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Press Review


“Yerkir” dismisses as a “lie” government arguments that the abolition of elections held in single-seat constituencies would make it impossible for non-partisan Armenians to run for parliament. The paper argues that elections held on an individual basis have never been won by ordinary citizens. They are usually swept by rich people close to the government.

But as parliament speaker Samvel Nikoyan tells “Aravot,” nobody and nothing prevents opposition parties from fielding candidates in those electoral districts. He says the ruling Republican Party of Armenia (HHK) should not be faulted for “actively” fighting for those parliament seats. Nikoyan also claims that the opposition is demanding the electoral reform only for propaganda purposes.

“Zhamanak” says one reason why the HHK leaders are supremely confident about winning the May elections is that the Armenian opposition is not united. The paper says the fragmented opposition is easier to control for the authorities. It says the authorities will face a major “emergency” if opposition forces decide to coordinate their actions. The authorities will therefore do everything, including with their “financial and economic means,” to prevent opposition consolidation, concludes “Zhamanak.”

Grigor Harutiunian, a senior member of the Armenian National Congress (HAK), tells “Irates de facto” that the authorities have still not demonstrated a political will to make the parliamentary elections free and fair. Harutiunian says next month’s mayoral election in Hrazdan will put their declared commitment to democratization to the test. “This local election held before the general elections will make something clear,” he says. “Do the authorities have the right to speak of fair elections? No. They have not earned that moral right. They themselves rigged elections.”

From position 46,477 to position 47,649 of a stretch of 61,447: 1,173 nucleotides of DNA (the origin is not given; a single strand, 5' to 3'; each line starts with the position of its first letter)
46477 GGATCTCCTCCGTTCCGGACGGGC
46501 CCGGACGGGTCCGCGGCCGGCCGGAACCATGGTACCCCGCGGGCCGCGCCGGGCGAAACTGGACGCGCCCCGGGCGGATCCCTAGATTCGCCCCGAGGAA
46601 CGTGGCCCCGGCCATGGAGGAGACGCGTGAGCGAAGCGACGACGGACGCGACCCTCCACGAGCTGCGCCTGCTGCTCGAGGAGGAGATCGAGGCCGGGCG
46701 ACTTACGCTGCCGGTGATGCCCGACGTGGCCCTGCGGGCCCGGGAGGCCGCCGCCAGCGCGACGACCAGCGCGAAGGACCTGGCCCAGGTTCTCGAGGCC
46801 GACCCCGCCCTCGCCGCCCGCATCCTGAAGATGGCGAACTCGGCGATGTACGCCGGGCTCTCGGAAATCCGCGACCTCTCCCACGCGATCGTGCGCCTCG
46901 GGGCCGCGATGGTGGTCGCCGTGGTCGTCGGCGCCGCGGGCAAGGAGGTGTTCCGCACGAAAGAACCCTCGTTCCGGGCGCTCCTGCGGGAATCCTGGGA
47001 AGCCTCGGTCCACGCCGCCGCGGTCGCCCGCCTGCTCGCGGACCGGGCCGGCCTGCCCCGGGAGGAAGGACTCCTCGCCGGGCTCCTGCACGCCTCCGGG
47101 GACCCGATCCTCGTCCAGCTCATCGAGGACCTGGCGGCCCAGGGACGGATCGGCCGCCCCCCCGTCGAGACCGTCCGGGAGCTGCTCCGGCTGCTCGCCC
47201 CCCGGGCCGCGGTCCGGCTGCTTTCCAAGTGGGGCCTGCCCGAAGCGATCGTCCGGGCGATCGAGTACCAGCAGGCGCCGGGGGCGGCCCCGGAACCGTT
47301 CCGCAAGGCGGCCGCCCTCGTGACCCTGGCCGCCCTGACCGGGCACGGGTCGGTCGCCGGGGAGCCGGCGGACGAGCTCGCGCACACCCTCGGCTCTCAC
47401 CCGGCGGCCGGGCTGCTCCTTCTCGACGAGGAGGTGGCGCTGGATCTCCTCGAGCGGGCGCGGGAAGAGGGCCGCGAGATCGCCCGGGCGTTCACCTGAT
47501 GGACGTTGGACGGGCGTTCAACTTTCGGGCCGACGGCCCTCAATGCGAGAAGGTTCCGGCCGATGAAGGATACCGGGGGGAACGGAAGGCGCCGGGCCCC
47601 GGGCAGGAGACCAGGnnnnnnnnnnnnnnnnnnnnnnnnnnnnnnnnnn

“Haykakan Zhamanak” reports that the father of Gevorg Mherian, a deputy chief of the Armenian police murdered in 2009, claimed on Monday to have found his son’s assassin. Petros Mherian is quoted as saying that the culprit is now serving a prison sentence for another crime. “The perpetrator will get the punishment he deserves. But I am concerned with those who took my son’s life, who organized [the murder.] I know why the murderer is in jail for another crime and who made sure that he went to prison for another crime.” “I want to get the people who know all this but keep silent,” Petros Mherian adds, refusing to name them.

(Aghasi Yenokian)
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